An 8-year-old boy in Idaho says angels helped him lift a car off his father's body to save his life.
J.T. Parker was working on a Toyota Prius with his 17-year-old brother Mason and their father Stephen at their Sugar City home last summer.
“We were pulling the engine out of the car, and after we got it jacked up, I climbed under there to take the axels off,” Stephen recalled to EastIdahoNews.com. “The one axle came off pretty easily, but the other side wasn’t coming off.”
When he went to adjust the second axle and move the jack, the car fell on him. J.T. was the only one around as Mason had gone inside the house minutes earlier with a cut hand.
“I yelled to J.T. on the other side of the car, ‘Jack it up quick! Jack it up quick!'” Stephen said. “I couldn’t move at all. I was totally trapped, and then I passed out. It was all in his hands, and I thought, ‘This is it. There’s no way he can jack up this car because it took my 17-year-old son and I both to jack it up the first time.”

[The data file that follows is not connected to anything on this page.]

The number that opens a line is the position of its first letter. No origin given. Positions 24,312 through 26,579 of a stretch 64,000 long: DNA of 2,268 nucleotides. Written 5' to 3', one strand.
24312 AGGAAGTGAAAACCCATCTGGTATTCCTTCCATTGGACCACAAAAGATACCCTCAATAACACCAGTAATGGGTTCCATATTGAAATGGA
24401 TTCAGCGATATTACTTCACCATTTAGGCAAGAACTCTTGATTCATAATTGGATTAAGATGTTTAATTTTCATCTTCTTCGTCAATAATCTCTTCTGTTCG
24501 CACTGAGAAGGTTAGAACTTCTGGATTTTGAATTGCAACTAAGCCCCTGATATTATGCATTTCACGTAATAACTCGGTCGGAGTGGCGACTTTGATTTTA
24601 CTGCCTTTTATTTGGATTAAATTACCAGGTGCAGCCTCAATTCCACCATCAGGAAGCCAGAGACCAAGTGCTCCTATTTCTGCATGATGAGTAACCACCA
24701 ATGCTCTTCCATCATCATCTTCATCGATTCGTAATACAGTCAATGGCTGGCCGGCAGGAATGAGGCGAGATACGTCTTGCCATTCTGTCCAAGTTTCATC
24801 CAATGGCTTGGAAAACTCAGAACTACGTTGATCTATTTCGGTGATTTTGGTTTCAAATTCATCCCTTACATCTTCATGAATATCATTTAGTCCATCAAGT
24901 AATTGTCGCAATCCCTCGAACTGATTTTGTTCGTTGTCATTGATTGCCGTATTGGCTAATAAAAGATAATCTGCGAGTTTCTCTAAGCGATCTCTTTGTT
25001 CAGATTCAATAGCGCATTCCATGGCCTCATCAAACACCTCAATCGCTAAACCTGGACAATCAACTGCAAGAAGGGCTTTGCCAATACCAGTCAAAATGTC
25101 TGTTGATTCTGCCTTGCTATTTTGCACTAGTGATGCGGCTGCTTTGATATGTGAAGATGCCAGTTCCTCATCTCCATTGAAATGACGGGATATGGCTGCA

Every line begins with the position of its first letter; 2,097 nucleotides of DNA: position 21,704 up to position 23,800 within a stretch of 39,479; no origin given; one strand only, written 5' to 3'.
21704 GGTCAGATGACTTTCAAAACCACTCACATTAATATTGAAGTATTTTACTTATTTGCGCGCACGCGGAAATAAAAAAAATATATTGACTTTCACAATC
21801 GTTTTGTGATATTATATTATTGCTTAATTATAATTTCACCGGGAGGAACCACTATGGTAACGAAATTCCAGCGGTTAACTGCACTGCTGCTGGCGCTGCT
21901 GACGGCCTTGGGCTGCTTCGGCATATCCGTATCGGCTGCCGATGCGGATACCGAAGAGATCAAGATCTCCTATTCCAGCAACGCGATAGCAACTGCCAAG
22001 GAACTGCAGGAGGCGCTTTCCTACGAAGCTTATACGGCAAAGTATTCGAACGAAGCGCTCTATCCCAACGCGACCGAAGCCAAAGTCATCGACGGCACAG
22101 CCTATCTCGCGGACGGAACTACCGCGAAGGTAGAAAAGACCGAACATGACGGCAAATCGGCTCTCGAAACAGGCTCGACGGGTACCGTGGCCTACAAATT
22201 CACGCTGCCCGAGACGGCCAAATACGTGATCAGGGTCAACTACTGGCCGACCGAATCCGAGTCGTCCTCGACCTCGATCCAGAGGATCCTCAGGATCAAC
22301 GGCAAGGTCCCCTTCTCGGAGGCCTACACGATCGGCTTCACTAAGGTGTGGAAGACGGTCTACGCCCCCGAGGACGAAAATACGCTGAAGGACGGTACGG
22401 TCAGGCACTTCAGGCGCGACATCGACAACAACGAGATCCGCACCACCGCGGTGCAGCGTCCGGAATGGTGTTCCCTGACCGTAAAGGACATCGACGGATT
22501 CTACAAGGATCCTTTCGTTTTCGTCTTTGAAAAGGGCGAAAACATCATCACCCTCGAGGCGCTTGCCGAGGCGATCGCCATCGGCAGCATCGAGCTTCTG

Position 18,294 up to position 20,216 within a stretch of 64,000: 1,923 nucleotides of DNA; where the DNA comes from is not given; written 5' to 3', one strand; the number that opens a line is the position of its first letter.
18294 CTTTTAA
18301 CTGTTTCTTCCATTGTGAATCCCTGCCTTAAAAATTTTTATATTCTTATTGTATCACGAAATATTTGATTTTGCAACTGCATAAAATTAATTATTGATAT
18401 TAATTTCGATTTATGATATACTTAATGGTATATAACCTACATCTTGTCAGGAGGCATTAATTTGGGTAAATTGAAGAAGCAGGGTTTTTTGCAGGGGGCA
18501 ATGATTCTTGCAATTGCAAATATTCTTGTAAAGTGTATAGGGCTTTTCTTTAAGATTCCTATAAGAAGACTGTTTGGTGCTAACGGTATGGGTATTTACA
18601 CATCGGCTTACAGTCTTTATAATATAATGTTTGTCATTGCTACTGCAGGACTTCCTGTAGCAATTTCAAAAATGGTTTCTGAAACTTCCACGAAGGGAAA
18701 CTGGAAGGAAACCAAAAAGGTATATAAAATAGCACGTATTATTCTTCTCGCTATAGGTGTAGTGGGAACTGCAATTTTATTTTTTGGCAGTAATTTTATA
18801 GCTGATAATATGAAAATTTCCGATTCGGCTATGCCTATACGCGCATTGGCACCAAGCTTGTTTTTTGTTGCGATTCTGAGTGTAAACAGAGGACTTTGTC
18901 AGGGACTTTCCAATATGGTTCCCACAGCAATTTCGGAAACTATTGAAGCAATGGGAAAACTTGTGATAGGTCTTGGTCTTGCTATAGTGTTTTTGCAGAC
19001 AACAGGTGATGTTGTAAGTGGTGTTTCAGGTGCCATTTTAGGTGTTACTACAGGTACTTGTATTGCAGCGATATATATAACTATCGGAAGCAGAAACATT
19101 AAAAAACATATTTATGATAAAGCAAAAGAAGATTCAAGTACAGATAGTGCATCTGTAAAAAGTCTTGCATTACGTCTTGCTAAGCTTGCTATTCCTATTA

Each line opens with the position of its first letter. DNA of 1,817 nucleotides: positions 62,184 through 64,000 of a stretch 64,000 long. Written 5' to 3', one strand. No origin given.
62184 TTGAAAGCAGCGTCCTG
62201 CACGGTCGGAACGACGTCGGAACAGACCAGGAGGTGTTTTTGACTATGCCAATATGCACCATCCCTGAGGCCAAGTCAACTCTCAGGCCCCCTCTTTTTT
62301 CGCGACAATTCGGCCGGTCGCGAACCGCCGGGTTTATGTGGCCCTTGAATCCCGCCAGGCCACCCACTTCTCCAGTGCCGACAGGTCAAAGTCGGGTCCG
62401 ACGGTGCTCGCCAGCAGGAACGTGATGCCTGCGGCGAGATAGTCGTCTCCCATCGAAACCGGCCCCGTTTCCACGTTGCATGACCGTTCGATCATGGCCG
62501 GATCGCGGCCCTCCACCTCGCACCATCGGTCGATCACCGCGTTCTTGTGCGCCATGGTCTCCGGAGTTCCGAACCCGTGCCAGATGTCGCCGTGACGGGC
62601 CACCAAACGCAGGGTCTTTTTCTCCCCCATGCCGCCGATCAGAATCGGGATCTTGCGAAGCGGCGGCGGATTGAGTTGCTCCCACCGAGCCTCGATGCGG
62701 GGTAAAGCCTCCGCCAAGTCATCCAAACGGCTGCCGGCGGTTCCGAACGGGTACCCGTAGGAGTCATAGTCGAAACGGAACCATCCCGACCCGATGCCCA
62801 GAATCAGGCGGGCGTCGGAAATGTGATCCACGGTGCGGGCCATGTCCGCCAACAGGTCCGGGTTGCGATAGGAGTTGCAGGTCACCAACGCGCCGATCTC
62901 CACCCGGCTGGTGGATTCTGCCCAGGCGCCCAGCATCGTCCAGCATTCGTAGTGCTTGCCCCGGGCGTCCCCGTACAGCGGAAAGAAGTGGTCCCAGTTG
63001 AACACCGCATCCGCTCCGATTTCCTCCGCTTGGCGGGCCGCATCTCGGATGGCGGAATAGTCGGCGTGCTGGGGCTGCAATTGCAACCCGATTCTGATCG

Mustering all the courage and strength he could, J.T. adjusted the jack and started jumping up and down on the handle. He weighs about 50 pounds, the website reported.
“It was scary, and I didn’t think that I could jack the car up, but I just kept on trying,” J.T. told EastIdahoNews.com.
After 15 minutes of jumping up and down, the car slowly started raising off his father. Once it was completely off, J.T. ran to get his brother and call 911.
“All I remember is I felt peace,” Stephen said. “I remember seeing white, like a nice happy day. The clouds were going by, and everything was happy and peaceful.”
His wife Jodi arrived while the three Parker men waited for emergency responders.
“When I got there, I saw my husband underneath a car,” Jodi told the website. “My heart just sank, and I didn’t know what to expect.”
Stephen was taken to Eastern Idaho Regional Medical Center via helicopter in critical condition.
He had 13 broken ribs and no internal damage.
“It was just a miracle,” said Stephen, who was home two days after the July 30 accident.
After settling back at home, .J.T asked their son to jack up the car again – he couldn’t do it.
“Angels,” J.T. said when asked how he got his strength that day.
“We believe my grandpa, who passed on, and my sister who died were helping him,” Stephen added.
Last week, the American Red Cross of Greater Idaho presented J.T. with one of its 11 “East Idaho Real Heroes” award for 2017.
“This whole thing is a miracle. There’s no other way to describe it,” his mother said. “There’s no way that little boy could have done that. I just felt that it was a responsibility we now have to tell people that miracles still exist.”